Eleanor Schlenker honored with emerita status
March 28, 2014
Eleanor Schlenker, professor of human nutrition, foods, and exercise in the College of Agriculture and Life Sciences at Virginia Tech, has been conferred the title of “professor emerita” by the Virginia Tech Board of Visitors.
The title of emeritus may be conferred on retired professors, associate professors, and administrative officers who are specially recommended to the board of visitors by Virginia Tech President Charles W. Steger. Nominated individuals who are approved by the board of visitors receive an emeritus certificate from the university.
A member of the Virginia Tech community for 19 years beginning in 1988, Schlenker made significant contributions to the understanding of nutrition.
The third edition of her textbook, Nutrition and Aging, was published translated into Spanish for South American students. She has been the co-author three editions of Williams Essentials of Nutrition and Diet Therapy, a textbook for degree-seeking nursing students.
Schlenker served as an editorial board member for the Journal of Nutrition in Gerontology and Geriatrics and was the first editor of the quarterly Extension publication, Living Well, recognized for excellence by the National Extension Association of Family and Consumer Sciences.
She was active in the Academy of Nutrition and Dietetics (formerly the American Dietetic Association) and held positions on the Council on Practice, the Committee on Health Care Reform and renewal of the Older Americans Act, the Review Committee for Position Papers, and was a liaison to the National Council on the Aging, the National Voluntary Organizations for Independent Living for the Elderly; and served as chair of the Gerontological Nutrition Section.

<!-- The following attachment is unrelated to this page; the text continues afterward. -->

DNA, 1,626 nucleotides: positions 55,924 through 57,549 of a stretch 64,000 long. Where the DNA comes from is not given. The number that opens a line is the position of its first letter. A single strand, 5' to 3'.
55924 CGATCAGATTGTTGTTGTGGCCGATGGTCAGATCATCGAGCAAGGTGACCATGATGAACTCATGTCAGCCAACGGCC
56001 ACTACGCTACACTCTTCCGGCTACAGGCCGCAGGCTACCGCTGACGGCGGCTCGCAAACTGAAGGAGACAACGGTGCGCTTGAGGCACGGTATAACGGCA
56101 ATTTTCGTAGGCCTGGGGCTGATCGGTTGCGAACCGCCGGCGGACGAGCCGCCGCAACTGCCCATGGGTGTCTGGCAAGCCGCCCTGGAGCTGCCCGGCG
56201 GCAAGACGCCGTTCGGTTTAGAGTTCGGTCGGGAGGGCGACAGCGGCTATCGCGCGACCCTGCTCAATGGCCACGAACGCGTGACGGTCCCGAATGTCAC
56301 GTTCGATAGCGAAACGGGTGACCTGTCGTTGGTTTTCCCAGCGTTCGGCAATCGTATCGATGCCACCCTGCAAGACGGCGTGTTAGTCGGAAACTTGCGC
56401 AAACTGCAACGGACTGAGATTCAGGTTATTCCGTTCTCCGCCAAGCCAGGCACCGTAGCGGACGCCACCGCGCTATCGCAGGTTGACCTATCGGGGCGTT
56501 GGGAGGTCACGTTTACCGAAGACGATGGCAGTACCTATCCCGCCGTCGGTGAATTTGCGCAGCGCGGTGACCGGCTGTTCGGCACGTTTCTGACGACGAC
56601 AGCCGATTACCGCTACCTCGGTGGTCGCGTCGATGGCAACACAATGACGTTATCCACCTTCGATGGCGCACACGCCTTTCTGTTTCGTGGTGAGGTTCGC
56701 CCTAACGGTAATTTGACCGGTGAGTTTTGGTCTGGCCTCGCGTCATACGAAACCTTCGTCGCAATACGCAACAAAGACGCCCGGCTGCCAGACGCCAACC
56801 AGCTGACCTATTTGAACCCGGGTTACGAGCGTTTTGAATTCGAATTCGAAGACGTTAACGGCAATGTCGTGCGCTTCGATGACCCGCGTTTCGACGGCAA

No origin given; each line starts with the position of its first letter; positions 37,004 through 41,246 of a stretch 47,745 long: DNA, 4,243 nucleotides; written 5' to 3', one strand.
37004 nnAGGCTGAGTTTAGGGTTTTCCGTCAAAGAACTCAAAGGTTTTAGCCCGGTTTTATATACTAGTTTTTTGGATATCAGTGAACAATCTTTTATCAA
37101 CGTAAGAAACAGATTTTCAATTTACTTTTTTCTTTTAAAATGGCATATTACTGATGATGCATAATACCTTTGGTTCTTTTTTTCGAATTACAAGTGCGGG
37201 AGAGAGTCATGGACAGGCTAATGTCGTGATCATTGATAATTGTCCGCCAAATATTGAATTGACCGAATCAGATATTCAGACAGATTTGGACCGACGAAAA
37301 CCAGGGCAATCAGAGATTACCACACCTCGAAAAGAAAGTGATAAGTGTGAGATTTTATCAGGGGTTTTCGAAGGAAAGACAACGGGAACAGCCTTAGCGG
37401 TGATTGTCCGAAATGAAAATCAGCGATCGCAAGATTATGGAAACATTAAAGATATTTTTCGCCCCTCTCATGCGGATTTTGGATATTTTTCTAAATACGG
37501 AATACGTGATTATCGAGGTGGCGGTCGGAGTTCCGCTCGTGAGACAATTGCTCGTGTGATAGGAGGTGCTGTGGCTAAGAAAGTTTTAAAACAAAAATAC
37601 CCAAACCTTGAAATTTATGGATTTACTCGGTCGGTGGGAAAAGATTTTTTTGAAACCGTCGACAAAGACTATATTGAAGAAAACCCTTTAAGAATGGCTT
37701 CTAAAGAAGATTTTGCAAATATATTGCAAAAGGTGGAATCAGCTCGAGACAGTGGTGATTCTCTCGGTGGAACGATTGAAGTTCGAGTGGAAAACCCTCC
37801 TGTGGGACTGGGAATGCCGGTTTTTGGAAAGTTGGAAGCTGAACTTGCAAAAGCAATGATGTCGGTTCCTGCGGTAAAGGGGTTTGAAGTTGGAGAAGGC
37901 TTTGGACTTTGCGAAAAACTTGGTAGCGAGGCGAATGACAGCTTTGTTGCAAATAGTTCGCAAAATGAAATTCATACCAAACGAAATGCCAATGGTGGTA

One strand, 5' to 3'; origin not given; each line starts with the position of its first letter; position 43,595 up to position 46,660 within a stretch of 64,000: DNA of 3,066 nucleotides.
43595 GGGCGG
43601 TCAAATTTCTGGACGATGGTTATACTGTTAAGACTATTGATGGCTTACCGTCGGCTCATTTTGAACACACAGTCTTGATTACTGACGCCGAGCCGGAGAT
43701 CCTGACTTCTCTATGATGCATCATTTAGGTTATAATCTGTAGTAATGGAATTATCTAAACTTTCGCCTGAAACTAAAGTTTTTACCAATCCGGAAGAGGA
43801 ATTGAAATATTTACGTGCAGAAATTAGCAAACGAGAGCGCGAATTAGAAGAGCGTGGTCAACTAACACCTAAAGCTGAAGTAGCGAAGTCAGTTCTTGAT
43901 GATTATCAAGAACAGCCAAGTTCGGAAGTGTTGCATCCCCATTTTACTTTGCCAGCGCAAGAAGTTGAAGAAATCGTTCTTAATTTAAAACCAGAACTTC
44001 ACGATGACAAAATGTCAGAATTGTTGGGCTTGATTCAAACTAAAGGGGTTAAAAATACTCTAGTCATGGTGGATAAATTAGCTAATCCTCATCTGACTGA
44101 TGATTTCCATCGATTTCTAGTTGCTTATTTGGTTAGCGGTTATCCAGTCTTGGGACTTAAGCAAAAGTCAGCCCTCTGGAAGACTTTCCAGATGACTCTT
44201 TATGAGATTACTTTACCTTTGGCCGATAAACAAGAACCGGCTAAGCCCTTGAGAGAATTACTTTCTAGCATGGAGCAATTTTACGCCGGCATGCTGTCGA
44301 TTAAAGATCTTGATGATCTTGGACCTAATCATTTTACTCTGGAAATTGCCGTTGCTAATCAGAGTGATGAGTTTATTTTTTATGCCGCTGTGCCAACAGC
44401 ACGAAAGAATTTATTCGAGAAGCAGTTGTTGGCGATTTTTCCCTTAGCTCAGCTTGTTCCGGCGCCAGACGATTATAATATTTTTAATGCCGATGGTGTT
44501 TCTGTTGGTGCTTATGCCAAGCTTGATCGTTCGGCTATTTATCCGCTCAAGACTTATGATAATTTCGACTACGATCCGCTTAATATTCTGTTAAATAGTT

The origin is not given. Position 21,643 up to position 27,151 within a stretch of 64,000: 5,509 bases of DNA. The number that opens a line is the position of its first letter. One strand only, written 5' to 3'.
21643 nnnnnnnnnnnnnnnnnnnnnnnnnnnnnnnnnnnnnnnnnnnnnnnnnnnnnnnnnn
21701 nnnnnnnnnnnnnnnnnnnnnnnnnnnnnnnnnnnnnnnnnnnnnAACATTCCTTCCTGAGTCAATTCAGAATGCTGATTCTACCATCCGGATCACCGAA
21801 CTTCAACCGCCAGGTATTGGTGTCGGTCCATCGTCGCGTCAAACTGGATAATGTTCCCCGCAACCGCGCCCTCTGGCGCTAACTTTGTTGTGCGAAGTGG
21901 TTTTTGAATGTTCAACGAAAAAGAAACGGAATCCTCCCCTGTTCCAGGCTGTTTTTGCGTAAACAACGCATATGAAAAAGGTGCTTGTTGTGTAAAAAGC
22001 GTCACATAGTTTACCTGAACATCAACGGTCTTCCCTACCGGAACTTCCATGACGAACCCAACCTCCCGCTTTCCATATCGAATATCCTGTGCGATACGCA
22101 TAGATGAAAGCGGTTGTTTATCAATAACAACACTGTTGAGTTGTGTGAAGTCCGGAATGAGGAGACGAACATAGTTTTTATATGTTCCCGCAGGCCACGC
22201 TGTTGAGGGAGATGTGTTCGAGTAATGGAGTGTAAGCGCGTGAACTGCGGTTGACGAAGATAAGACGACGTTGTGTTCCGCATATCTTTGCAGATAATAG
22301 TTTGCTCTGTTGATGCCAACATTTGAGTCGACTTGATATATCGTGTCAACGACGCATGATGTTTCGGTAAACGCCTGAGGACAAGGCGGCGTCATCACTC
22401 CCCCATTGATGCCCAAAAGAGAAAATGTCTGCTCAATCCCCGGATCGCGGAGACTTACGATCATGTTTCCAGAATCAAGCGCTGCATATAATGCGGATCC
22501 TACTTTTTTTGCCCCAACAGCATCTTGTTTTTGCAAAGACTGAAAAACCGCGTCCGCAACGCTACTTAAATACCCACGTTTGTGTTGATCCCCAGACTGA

For 10 years, from 1988 to 1998, Schlenker was head of the Department of Human Nutrition, Foods, and Exercise. During that time, she led the accreditation of the undergraduate dietetics program and dietetic internship; facilitated the merger of the Department of Human Nutrition and Foods and the exercise science program; and managed a 10-year growth in undergraduate enrollment from less than 100 students to nearly 500 students.
In the classroom, she taught undergraduate and graduate courses on Nutrition Across the Lifespan, Community Nutrition, Nutrition and Aging, and an undergraduate seminar. She emphasized professional standards and student learning as applied to realistic professional situations.
Within Virginia Cooperative Extension, she implemented a community- and church-based diabetes education program with rigorous standards of evaluation that attracted more than $2 million in funding from the Obici HealthCare Foundation, Virginia Department of Health, and the National Institutes of Health.
Schlenker received her bachelor’s degree from Albright College, a master’s degree from Drexel University, and a doctoral degree from Michigan State University.
Dedicated to its motto, Ut Prosim (That I May Serve), Virginia Tech takes a hands-on, engaging approach to education, preparing scholars to be leaders in their fields and communities. As the commonwealth’s most comprehensive university and its leading research institution, Virginia Tech offers 240 undergraduate and graduate degree programs to more than 31,000 students and manages a research portfolio of $513 million. The university fulfills its land-grant mission of transforming knowledge to practice through technological leadership and by fueling economic growth and job creation locally, regionally, and across Virginia.